15 Most Dense Materials in the Universe | Volumetric Mass

It is a unique physical property of an object that shows how tightly matter is packed together that object.

Solid materials, such as iron and platinum, have densely packed particles.

In outer space, the densest object observed to date is a neutron star.

They have densities ranging between 3.7×1017 to 5.9×1017 kilogram per meter cube, which is 2.6×1014 to 4.1×1014 times denser than our Sun. To put this into perspective, one teaspoon of neutron star material would have a mass of about 6.5×1012, which is nearly 1,000 times the mass of the Great Pyramid of Giza.

What is the densest material on the Earth, and why are they important?

This might be the first time you have heard about the element named molybdenum.

For starters, it belongs to the group of transition metals with an atomic number of 42.

It doesn’t occur naturally in a pure metallic form; it only exists in oxidation states in various minerals.

Most molybdenum compounds have high melting points and low solubility in water.

They are extensively used in alloys, electrodes, and catalysts.

Molybdenum is commonly used in steel because it increases the strength, hardness, and toughness of the alloy.

Almost all ultra-high-strength steels with a yield point of at least 300,000 psi consist of 0.25 to 8% molybdenum.

And since molybdenum can withstand very high temperatures without softening or expanding, it is also used to manufacture airplane and missile parts, industrial motors, and electrical contacts.

Silver is nearly half as dense as gold, which means one gram of silver would be almost double the size of one gram of gold in terms of volume.

Although it is not as impressive as gold or platinum, it has many extraordinary properties.

For instance, silver exhibits the highest thermal conductivity, electrical conductivity, and reflectivity compared to any metal.

It is found in the Earth’s crust in a free elemental form or in minerals like chlorargyrite and argentite.

From historical times, silver has been valued as one of the crucial minerals on Earth, which is still the case today.

Not only has it been used to make currencies but also ornaments, tableware, and modern electronic products like solar panels.

Since it has high thermal and electrical conductivity, it is extensively used in the electronics industry for developing conductors and coatings.

Denser than most commonly used materials, lead has the highest atomic number of any stable substance.

It is soft and malleable and has a relatively low melting point.

On Earth, lead is one of the commonly found elements alongside sulfur.

Lead’s high atomic weight and tightly-packed face-centered cubic structure give it a density of 11.34 grams per centimeter cube, which is higher than common metals like copper, iron, and zinc.

It is now a well-accepted fact that lead was known to humans, even before 6000 BCE, and was probably used for metal smelting.

Ancient Egyptians were the first to use lead as a consumer product.

In the 21st century, lead plays an important role in many industrial sectors (including construction works) due to its high density and extreme tolerance for corrosion.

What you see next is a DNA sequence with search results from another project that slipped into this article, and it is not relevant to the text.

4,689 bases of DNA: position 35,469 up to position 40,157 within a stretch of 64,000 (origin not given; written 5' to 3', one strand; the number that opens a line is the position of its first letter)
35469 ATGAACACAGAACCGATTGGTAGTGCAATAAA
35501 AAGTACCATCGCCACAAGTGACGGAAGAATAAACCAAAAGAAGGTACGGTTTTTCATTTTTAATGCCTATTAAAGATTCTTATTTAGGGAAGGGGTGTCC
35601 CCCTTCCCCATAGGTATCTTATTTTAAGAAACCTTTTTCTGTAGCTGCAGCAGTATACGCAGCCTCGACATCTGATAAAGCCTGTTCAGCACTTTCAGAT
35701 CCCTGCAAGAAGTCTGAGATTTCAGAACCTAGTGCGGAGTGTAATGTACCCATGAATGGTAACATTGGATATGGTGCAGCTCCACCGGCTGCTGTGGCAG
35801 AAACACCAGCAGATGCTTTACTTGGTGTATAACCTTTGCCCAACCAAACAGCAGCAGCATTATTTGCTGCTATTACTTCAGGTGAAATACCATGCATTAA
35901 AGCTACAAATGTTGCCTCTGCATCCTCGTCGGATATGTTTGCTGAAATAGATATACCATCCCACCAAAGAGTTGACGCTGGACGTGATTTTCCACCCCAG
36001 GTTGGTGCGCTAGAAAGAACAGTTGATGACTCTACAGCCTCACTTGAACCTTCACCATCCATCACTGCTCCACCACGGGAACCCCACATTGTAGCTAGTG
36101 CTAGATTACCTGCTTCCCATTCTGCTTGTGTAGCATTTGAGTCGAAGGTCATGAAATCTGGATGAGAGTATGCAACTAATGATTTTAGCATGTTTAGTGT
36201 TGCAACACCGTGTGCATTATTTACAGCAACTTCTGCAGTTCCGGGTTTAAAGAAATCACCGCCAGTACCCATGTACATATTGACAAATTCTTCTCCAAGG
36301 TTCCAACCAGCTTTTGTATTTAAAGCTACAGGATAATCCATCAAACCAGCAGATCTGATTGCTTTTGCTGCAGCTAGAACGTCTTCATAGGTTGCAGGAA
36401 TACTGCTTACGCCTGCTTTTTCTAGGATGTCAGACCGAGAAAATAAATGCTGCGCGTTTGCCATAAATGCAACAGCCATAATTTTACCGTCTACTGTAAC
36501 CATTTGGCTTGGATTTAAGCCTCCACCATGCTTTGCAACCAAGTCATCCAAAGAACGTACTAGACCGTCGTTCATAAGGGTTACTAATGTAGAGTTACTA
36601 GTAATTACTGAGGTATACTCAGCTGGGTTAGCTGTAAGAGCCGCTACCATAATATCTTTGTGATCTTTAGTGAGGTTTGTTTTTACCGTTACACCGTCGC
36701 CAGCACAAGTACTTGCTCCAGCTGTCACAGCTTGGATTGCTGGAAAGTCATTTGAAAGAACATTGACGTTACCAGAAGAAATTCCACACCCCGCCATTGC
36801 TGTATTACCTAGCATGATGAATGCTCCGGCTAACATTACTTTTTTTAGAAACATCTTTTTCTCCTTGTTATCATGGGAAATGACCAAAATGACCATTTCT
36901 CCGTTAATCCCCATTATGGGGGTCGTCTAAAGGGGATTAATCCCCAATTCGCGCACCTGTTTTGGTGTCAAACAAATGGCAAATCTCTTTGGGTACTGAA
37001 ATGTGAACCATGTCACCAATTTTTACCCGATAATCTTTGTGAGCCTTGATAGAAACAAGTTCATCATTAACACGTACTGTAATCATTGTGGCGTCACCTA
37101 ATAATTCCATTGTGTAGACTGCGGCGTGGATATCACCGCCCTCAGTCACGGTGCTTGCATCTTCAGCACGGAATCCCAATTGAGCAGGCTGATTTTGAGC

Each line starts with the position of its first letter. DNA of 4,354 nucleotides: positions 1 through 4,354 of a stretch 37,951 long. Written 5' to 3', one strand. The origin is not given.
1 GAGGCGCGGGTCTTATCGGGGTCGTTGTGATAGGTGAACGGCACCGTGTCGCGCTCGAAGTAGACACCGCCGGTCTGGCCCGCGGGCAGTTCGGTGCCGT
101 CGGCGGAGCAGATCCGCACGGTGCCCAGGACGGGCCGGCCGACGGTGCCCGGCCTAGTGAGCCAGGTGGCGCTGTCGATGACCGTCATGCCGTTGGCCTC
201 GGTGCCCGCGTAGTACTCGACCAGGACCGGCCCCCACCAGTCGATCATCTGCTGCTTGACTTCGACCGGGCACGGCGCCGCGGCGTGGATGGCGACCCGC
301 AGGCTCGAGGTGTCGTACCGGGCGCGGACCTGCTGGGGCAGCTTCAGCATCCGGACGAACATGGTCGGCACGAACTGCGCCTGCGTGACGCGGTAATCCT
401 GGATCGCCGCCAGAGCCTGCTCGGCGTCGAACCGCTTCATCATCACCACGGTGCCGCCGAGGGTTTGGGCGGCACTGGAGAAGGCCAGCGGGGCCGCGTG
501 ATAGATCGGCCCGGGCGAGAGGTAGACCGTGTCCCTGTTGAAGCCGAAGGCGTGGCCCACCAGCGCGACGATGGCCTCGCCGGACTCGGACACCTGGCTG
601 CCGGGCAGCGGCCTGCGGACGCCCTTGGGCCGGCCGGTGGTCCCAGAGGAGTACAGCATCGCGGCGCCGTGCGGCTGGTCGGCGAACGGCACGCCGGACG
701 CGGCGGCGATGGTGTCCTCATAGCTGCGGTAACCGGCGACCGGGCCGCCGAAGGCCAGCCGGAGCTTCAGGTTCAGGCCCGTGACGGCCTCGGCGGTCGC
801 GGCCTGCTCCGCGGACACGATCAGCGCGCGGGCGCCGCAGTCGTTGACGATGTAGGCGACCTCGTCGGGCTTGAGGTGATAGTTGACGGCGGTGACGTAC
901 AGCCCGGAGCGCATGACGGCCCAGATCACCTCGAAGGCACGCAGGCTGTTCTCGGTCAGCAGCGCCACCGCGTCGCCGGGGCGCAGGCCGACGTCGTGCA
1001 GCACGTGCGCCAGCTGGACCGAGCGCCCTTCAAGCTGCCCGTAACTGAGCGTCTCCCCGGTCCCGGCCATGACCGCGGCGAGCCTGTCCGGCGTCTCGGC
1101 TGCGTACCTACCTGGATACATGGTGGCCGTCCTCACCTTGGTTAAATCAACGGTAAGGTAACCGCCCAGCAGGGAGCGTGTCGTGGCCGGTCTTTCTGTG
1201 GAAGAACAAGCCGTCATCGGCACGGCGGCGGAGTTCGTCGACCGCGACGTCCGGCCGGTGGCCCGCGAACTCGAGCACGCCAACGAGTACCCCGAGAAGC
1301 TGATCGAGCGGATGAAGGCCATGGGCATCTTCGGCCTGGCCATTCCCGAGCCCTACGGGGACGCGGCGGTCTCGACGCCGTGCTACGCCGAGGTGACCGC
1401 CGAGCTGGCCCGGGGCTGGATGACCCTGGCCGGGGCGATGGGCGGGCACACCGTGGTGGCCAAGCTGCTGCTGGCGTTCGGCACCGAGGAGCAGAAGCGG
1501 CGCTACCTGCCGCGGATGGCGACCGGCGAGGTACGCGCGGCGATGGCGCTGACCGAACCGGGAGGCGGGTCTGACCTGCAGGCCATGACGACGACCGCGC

Named after the Thor, the Norse god of thunder, thorium is a moderately strong radioactive metal and its known isotopes are unstable.

This naturally occurring radioactive metal is found in water, rock, and soil.

It is about three times as abundant as uranium in the Earth’s crust.

There might be more untapped energy available for use from thorium in the Earth’s crust than from combined uranium and fossil fuel sources.

Most of the Earth’s internal heat has been attributed to thorium and uranium.

As per the World Nuclear Association, India has the largest thorium reserve in the world, followed by Brazil, Australia, and the USA.

While thorium is harder than other radioactive materials like plutonium and uranium, it is less dense than both.

The most common impurity is thorium dioxide — even the purest samples contain approximately 0.1% of the dioxide.

Today, thorium is used to improve the strength of magnesium, control the grain size of tungsten in electric lamps, coat tungsten wire in electrical instruments, and build heat-resistant ceramics.

Moreover, numerous thorium reactors have been constructed to replace uranium in nuclear reactors.

Discovered in the early 1800s by English chemist William Wollaston, Rhodium is known for its extreme corrosion resistance and chemically inert characteristics.

It is one of the rarest substances in the Earth’s crust, containing 0.0002 parts per million.

Although a large amount of rhodium is retrieved from platinum and other platinum group elements, at least one of its isotopes (103 Rh) is found naturally.

Surprisingly, it has also been detected in some potatoes, with concentrations ranging from 0.8 to 30 parts per million.

It has a lower density and a higher melting point compared to platinum.

It is not affected by many acids (including nitric acid) but dissolves slightly in aqua regia.

Today, it is mostly used as a catalyst in TWC or three-way catalytic converters (exhaust control systems) in petrol or diesel engines as they help minimize nitric oxide and nitrogen dioxide emissions.

In nuclear reactors, rhodium detectors are used to determine the neutron flux level.

It is also alloyed with palladium and platinum to improve hardness and corrosion resistance.

Mercury is quite an interesting element in the periodic table.

It is one of the two solid elements that becomes liquid under normal room temperature and pressure, the other being bromine.

Its melting and boiling points are −38.8 °C and 356.7 °C.

Its density is about 13.5 times higher than water, so a small amount of mercury feels surprisingly heavy.

And since it has a high surface tension, it forms almost spherical beads on glass.